Secret files from Bermudian-founded law firm Appleby dubbed the “Paradise Papers” were released yesterday by an international group of journalists.
The massive global investigation, involving hundreds of journalists around the world, looked into the offshore activities of some of the world’s most powerful people and companies, including the Queen.
The International Consortium of Investigative Journalists and 95 media partners explored 13.4 million leaked files from offshore law firms and company registries in offshore jurisdictions.
About half of the documents — 6.8 million — came from a cyberattack on Appleby files.
The Appleby files, hacked last year, were obtained by the German newspaper Süddeutsche Zeitung and shared with the ICIJ.
The Paradise Papers include nearly seven million loan agreements, financial statements, e-mails, trust deeds and other paperwork spanning nearly 50 years from inside Appleby, which from its Bermuda beginnings in the 19th century now operates a string of offices around the world.
The ICIJ said the leaked documents include files from the smaller, Singapore-based family-owned trust company Asiaciti and from company registries in 19 “secrecy jurisdictions”.
The group added that the Paradise Papers reveal the offshore interests and activities of more than 120 politicians and world leaders, including the Queen, whose private estate indirectly made a small investment in a UK rent-to-own loan company accused of predatory tactics.
The papers showed that the Queen had about $13 million of her private money invested offshore.
The cash was put into funds in Bermuda and the Cayman Islands by the Duchy of Lancaster, which provides the Queen with an income and handles investments for her £500 million private estate.
About $6.53 million was invested in the Bermudian-based Jubilee Absolute Return Fund between 2004 and 2010, when the fund was ended.
Income from the Duchy of Lancaster is not subject to UK tax, but the Queen has voluntarily paid tax since 1993 and it has not been suggested the Duchy of Lancaster broke the law. At least 13 allies, major donors and Cabinet members of United States President Donald Trump also appear, including commerce secretary Wilbur Ross’s interests in a shipping company that makes millions from an energy firm whose owners include Russian President Vladimir Putin’s son-in-law and a sanctioned Russian tycoon.
The documents reveal Appleby administered about 50 companies and partnerships in the Caymans and elsewhere linked to Mr Ross.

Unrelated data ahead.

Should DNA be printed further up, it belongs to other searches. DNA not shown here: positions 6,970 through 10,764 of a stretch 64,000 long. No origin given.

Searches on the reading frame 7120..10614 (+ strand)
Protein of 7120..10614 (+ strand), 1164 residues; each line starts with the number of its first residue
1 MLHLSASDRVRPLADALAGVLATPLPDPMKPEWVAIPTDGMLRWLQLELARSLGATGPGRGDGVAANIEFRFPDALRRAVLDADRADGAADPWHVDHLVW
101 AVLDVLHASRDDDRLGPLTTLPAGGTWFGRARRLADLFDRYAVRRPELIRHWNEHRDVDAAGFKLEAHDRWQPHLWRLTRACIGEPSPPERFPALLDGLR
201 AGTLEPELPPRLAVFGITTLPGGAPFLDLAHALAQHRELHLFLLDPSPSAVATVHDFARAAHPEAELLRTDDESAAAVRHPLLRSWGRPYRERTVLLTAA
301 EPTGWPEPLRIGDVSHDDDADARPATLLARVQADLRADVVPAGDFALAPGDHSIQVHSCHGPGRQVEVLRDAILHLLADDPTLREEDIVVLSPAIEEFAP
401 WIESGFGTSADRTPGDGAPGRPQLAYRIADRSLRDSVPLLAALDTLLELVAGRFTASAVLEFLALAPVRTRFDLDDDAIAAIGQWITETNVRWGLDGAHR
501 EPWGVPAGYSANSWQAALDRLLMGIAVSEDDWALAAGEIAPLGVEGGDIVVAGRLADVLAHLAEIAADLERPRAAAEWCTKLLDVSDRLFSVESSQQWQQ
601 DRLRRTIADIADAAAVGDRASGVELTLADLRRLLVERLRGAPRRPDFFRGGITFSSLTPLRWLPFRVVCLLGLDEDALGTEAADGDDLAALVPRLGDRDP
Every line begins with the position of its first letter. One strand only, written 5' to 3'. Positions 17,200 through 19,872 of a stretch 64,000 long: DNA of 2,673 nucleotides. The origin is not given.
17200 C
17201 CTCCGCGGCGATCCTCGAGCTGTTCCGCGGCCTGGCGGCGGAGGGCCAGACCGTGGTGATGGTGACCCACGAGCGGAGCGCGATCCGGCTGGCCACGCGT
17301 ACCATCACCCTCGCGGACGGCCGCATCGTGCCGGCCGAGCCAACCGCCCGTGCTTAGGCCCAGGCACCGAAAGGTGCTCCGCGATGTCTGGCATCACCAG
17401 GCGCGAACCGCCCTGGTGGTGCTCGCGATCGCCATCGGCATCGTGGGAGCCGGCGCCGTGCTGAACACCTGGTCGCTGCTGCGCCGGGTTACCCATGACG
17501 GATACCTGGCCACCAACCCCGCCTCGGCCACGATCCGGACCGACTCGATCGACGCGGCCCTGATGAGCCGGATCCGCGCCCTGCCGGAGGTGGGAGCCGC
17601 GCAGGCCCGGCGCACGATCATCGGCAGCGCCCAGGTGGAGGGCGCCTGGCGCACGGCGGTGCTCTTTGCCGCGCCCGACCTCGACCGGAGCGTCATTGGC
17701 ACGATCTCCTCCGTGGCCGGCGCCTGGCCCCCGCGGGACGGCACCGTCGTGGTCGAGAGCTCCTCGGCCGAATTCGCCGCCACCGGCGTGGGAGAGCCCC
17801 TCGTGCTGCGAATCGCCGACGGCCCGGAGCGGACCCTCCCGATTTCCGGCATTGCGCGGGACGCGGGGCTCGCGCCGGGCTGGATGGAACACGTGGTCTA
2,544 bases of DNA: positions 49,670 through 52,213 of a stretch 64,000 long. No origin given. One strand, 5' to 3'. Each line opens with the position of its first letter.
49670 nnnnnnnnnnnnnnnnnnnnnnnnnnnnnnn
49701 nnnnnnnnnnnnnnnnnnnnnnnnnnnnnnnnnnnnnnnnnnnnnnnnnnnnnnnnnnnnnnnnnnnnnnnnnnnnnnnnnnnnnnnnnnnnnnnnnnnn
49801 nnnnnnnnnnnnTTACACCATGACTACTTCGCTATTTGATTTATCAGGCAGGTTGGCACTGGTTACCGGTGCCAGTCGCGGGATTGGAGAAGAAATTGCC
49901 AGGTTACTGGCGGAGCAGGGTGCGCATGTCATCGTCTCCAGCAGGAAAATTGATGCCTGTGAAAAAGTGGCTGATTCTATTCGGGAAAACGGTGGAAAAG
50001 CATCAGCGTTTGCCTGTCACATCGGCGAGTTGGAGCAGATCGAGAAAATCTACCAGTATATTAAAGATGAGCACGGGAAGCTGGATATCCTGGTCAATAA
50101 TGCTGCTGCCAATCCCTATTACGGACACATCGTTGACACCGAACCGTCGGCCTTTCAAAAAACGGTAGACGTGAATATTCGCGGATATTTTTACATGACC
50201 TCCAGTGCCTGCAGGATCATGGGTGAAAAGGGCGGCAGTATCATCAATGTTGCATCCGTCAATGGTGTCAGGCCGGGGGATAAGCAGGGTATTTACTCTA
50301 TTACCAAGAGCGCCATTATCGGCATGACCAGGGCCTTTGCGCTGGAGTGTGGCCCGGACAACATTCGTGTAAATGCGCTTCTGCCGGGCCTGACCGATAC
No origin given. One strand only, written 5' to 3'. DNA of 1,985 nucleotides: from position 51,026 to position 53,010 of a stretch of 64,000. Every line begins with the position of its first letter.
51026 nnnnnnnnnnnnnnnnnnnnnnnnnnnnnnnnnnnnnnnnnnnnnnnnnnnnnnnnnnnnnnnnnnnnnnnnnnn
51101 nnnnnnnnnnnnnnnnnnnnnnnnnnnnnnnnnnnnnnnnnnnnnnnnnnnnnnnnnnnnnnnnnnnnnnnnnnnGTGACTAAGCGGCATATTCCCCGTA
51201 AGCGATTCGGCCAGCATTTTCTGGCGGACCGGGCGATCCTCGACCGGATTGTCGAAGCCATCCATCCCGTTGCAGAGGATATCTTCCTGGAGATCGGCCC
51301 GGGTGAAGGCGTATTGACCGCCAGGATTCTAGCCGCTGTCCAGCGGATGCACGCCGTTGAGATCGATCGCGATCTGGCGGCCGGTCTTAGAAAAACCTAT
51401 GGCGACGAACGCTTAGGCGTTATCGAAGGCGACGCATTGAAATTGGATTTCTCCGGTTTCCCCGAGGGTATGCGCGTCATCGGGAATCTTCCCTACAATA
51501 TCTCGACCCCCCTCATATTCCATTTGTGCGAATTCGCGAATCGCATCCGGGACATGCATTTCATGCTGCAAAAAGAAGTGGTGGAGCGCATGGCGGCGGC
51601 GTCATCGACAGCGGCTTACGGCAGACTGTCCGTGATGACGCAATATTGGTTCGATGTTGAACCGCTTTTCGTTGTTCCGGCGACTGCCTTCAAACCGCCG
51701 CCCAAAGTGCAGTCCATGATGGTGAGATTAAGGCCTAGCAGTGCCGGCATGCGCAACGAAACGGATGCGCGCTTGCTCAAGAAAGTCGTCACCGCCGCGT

The leaked files from Appleby also include details of tax planning by nearly 100 multinational corporations, including Apple, Nike and Uber.
The ICIJ said it and its media partners would publish a series of stories this week.
These include stories on strategies used by multinational corporations to shift profits to low-tax jurisdictions; and a look into the world of private jets and yachts registered by wealthy owners in offshore tax havens and others that look behind the huge offshore trust funds held by the rich and powerful.
The ICIJ added it had evidence of how prominent political donors in the US make use of offshore financial structures. The group said it would also publish data connected to the Paradise Papers investigation in the coming weeks on its offshore leaks database.
The ICIJ, however, admitted that conducting business offshore was not necessarily illegal and that there were legitimate reasons for offshore activity.
A spokeswoman for the Bermuda Government said it was aware of fresh reports on the 2016 multi-site cyberattack on Appleby’s global network.
She said: “We note much of the narrative concerns foreign nationals in other jurisdictions.”
The spokeswoman added: “The Government takes these matters extremely seriously and is reviewing developments with all parties concerned, including the relevant international authorities.
“Bermuda consistently ranks as a global leader in tax and transparency, and has tax treaties with more than 100 governments.”
David Burt, the Premier and Minister of Finance, said: “We maintain high vigilance on any and all criminal activities, including cyber, as well as requiring leading standards on tax and transparency of all who do business here.
“We will not tolerate non-compliance in any of these areas, and are reviewing this incident and related matters, and will take any further action as required.”
No one from Appleby could be contacted for comment yesterday and websites connected to the company were down.
But an earlier statement after the cyberattack was revealed said: “We take any allegation of wrongdoing, implicit or otherwise, extremely seriously.
“Appleby operates in highly regulated jurisdictions and like all professional organisations in our regions, we are subject to frequent regulatory checks and we are committed to achieving the high standards set by our regulators.
“We are also committed to the highest standards of client service and confidentiality. It is what we stand for.
“This commitment is unequivocal.
“Appleby has thoroughly and vigorously investigated the allegations and we are satisfied that there is no evidence of any wrongdoing, either on the part of ourselves or our clients.
“We refute any allegations which may suggest otherwise and we would be happy to co-operate fully with any legitimate and authorised investigation of the allegations by the appropriate and relevant authorities.
“We are a law firm which advises clients on legitimate and lawful ways to conduct their business. We do not tolerate illegal behaviour.”
But the firm added: “It is true that we are not infallible. Where we find that mistakes have happened we act quickly to put things right and we make the necessary notifications to the relevant authorities.”